1911 Encyclopædia Britannica/Franzensbad
|←Franzén, Frans Mikael||1911 Encyclopædia Britannica, Volume 11
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FRANZENSBAD, or Kaiser-Franzensbad, a town and watering-place of Bohemia, Austria, 152 m. W.N.W. of Prague by rail. Pop. (1900) 2330. It is situated at an altitude of about 1500 ft. between the spurs of the Fichtelgebirge, the Böhmerwald and the Erzgebirge, and lies 4 m. N.W. of Eger. It possesses a large kunaal, several bathing establishments, a hospital for poor patients and several parks. There are altogether 12 mineral springs with saline, alkaline and ferruginous waters, of which the oldest and most important is the Franzensquelle. One of the springs gives off carbonic acid gas and another contains a considerable proportion of lithia salts. The waters, which have an average temperature between 50.2º F. and 54.5º F., are used both internally and externally, and are efficacious in cases of anaemia, nervous disorders, sexual diseases, specially for women, and heart diseases. Franzensbad is frequently resorted to as an after-cure by patients from Carlsbad and Marienbad. Another important part of the cure is the so-called moor or mud-baths, prepared from the peat of the Franzensbad marsh, which is very rich in mineral substances, like sulphates of iron, of soda and of potash, organic acids, salt, &c.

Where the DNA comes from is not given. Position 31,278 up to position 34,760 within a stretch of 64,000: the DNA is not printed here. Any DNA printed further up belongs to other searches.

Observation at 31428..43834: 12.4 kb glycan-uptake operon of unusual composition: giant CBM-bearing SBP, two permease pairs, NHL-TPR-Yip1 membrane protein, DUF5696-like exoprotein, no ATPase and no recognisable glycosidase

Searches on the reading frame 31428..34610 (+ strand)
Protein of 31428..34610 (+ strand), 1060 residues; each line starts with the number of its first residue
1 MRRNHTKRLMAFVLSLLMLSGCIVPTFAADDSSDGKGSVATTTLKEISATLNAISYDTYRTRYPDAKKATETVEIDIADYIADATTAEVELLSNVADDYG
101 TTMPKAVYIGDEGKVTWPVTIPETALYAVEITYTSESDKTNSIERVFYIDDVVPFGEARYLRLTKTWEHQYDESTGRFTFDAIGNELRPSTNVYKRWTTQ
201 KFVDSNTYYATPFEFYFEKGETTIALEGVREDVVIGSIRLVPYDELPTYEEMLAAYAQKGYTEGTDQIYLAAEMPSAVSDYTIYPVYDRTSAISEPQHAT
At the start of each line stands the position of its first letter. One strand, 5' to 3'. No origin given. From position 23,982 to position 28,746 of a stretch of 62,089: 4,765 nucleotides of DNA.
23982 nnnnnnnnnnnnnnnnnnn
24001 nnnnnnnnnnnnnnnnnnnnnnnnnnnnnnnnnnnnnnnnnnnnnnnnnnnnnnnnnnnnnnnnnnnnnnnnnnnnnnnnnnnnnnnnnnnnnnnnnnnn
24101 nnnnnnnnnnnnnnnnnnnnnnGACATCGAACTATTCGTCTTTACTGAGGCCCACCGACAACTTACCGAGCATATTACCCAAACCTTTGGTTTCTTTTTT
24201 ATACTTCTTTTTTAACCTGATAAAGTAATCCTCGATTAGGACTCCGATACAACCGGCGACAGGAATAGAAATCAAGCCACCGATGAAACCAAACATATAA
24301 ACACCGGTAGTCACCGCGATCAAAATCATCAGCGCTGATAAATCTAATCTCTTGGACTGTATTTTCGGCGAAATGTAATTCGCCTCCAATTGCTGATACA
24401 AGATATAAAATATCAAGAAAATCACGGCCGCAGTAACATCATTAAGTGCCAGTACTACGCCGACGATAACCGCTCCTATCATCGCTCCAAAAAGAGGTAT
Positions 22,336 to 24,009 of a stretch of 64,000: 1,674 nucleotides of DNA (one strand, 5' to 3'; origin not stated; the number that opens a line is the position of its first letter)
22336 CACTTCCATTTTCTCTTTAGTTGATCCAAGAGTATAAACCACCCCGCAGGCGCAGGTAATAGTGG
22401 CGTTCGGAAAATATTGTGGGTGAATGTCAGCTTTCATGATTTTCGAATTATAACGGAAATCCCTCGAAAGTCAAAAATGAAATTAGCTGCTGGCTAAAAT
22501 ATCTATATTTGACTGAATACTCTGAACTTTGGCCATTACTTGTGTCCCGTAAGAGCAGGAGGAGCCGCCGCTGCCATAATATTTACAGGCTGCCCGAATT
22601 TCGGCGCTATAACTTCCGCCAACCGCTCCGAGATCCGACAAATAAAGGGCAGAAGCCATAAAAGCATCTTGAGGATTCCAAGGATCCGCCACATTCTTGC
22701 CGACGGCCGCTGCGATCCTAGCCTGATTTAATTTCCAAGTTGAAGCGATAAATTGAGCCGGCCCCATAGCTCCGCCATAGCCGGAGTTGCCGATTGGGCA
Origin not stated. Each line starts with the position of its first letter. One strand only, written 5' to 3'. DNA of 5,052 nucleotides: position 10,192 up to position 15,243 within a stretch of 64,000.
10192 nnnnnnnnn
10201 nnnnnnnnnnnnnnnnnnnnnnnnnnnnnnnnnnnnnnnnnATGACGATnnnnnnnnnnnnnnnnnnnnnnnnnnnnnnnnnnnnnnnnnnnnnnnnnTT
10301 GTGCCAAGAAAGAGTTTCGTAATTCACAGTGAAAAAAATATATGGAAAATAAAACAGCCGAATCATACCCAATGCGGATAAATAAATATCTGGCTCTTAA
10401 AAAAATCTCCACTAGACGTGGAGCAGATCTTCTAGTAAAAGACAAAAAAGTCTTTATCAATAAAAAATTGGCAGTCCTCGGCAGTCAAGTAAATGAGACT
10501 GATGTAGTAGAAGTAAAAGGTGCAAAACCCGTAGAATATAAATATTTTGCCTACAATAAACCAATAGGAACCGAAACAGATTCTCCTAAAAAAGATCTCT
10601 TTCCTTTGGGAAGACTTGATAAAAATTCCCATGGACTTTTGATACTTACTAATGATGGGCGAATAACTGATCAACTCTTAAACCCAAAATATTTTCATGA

The first information about the springs dates from the 16th century, and an analysis of the waters was made in 1565. They were first used for bathing purposes in 1707. But the foundation of Franzensbad as a watering-place really dates from 1793, when Dr Adler built here the first Kurhaus, and the place received its name after the emperor Francis I.
See Dr Loimann, Franzensbad (3rd ed., Vienna, 1900).